Inc versus LLC business structures include important differences, mostly pertaining to the complexity and flexibility a company has, as well as key tax implications.

LLC vs. Corporation

LLC is the abbreviation for “limited liability company,” while “Inc.” and “Corp.” are both abbreviations for a corporation. Both business types are formed by filing the necessary paperwork with the state, and both offer their owners protection for personal assets if the business has debts and legal obligations.

These business structures differ in how they're owned, taxed, and managed. They also have different requirements related to recordkeeping and reporting. When you're choosing which business type to form, the best option for you is whichever gives you a good start and also sets a strong foundation for future growth and success.

Think about your short- and long-term goals for your business when deciding between an LLC or corporation.

Ownership Differences

Shareholders own corporations by owning shares of stock in the company. It's easy to transfer shares from one owner to another. Forming a corporation is a good idea if your business will have outside investors or eventually make a public stock offering.

LLC owners are known as “members.” They don't own shares in the company. Instead, each member holds a “membership interest” or percentage of ownership. It's generally more difficult to transfer membership interest than shares.

An operating agreement usually specifies how members can transfer membership interests in the LLC. Some states will require an LLC to be dissolved if the company's operating agreement doesn't specify how to distribute membership interests if a member leaves.

There's no limit to the number of owners a corporation or LLC can have.

Management and Profit-Sharing Differences

Corporations have rigid, predictable management structures and follow set standard procedures that help them maintain formality and professionalism. LLCs have requirements to follow as well, but they may not be as strictly enforced.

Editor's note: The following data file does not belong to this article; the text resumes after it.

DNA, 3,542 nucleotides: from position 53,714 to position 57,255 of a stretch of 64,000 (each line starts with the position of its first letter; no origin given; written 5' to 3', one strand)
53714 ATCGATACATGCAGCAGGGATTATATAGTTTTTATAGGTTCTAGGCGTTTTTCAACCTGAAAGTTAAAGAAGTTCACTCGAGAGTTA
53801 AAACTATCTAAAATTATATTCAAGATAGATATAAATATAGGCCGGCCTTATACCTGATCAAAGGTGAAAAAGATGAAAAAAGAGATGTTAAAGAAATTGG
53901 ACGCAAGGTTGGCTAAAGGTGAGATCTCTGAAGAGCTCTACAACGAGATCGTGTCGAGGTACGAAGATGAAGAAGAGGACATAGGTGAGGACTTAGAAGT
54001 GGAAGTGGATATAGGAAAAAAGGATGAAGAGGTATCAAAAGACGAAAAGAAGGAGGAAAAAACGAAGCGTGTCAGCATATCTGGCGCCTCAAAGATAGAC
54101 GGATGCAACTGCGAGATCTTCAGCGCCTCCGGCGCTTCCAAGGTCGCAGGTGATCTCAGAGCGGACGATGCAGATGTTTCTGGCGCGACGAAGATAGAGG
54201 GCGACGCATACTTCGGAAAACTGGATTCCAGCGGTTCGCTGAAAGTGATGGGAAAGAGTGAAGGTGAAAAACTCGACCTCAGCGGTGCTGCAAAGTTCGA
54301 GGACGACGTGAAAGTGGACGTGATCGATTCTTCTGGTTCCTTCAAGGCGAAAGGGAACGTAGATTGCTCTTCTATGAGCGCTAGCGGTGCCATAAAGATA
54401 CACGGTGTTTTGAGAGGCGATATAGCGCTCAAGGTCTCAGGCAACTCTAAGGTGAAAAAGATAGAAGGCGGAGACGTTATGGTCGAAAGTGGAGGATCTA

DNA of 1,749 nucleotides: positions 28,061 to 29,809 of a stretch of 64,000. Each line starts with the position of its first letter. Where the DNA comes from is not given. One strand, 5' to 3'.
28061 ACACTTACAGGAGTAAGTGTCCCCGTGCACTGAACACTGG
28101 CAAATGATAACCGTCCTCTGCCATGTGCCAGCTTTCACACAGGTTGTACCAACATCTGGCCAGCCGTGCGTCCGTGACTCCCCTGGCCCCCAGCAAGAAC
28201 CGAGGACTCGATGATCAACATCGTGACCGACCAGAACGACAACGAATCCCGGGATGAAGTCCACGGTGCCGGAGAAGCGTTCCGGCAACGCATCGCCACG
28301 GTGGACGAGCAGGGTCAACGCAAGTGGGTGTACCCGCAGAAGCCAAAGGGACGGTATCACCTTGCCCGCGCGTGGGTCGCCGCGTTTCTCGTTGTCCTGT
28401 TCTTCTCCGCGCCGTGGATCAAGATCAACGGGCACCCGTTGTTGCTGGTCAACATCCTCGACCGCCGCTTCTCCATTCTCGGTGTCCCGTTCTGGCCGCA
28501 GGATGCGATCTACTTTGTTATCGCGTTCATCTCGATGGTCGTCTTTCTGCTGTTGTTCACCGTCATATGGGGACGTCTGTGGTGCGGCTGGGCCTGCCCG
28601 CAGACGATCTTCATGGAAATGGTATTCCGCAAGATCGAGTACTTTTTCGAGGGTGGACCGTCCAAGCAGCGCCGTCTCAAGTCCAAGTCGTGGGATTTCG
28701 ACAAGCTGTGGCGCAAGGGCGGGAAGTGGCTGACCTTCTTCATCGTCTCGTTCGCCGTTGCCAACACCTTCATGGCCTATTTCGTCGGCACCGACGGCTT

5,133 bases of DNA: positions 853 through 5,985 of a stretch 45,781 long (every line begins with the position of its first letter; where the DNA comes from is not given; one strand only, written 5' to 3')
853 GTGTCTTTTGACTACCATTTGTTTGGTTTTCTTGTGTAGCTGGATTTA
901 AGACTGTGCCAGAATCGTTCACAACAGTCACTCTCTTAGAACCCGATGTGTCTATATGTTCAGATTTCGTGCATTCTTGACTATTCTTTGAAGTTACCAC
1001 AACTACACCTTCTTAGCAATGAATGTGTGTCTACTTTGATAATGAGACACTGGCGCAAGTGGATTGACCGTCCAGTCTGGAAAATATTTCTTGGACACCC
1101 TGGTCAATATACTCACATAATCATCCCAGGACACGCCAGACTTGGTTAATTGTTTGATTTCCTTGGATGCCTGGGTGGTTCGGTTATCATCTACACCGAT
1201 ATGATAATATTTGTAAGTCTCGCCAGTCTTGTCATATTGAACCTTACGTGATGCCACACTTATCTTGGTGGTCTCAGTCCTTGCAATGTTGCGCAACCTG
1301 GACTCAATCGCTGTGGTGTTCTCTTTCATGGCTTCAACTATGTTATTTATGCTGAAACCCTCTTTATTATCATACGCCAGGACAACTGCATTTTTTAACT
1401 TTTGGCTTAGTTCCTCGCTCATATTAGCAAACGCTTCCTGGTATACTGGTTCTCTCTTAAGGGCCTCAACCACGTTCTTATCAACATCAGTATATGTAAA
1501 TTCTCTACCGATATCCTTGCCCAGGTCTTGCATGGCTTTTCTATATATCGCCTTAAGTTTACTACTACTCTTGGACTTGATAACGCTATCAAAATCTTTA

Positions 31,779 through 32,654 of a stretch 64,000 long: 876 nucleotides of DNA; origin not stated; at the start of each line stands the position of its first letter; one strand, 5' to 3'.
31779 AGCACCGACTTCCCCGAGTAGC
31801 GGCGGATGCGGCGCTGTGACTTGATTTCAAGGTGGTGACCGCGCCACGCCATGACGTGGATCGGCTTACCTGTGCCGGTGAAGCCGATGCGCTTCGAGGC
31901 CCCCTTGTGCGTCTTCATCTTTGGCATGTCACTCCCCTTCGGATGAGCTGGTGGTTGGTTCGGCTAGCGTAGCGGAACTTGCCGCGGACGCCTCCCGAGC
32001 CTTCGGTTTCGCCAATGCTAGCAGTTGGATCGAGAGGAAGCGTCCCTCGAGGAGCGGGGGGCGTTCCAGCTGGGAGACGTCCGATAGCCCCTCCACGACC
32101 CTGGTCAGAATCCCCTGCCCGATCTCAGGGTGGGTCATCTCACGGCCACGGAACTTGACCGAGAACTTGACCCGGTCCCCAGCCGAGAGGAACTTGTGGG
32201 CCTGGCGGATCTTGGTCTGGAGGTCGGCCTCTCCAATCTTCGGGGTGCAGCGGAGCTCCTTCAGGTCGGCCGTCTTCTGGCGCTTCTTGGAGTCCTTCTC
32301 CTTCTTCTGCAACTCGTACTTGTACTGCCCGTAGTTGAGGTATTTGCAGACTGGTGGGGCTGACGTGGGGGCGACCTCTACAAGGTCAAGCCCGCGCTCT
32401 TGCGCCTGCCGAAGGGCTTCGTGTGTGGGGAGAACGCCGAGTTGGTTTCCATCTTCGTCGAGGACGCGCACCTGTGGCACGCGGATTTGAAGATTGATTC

All corporations have the following: 

  • Board of directors 
  • Officers responsible for day-to-day operations 
  • Shareholders

In small corporations, single individuals may play multiple roles, including acting as an officer, director, and shareholder. In a large corporation, shareholders aren't likely to be involved in the business's daily operations.

A corporation's bylaws spell out the rights and responsibilities of the company's shareholders, officers, and directors. Shareholders meet yearly, and company profits are distributed to shareholders based on the number and type of shares they own.

LLCs are a relatively new type of business structure, and they offer a more flexible management style.

They can be member-managed (managed by owners) or manager-managed. In a member-managed LLC, owners typically take a very active role in running the business. In a manager-managed LLC, investors may be involved in the financial side but don't play an active part in daily operations.

A small member-managed LLC may not issue specific job titles, and the operations may be rather informal. Profits are distributed in whatever way LLC members agree upon.

Investors often prefer corporations as a business structure over LLCs because corporations offer the advantage of easy share transferability and a uniform management system. However, if you're not planning to raise outside capital for your small business, an LLC may be fine since it's more flexible and informal.

Differences in Recordkeeping

Rules about recordkeeping and reporting may vary from state to state. Typically, LLCs have fewer regulations and requirements than corporations.

Corporations, even those with only one or two owners, must hold yearly shareholders' meetings and keep minutes of their meetings. They must also maintain certain records, including shareholder records. Many states require corporations to file annual reports and pay annual fees.

LLCs should keep accurate records, but these business types typically have minimal requirements. They may not have to file an annual report (depending on the state), and they're not required to hold yearly meetings for their members. These are appealing considerations for small business owners who want a simpler structure with fewer hassles.

Choosing the right business structure for you depends a great deal on the type of company you wish to operate. Consider your future goals as well. A simple LLC might be ideal if you want to keep things small and flexible. If attracting investors is your eventual aim, however, you may want to opt for a corporation.

If you need help deciding on a business structure, you can post your legal need on UpCounsel's marketplace. UpCounsel accepts only the top 5 percent of lawyers to its site. Lawyers on UpCounsel come from law schools such as Harvard Law and Yale Law and average 14 years of legal experience, including work with or on behalf of companies like Google, Stripe, and Twilio.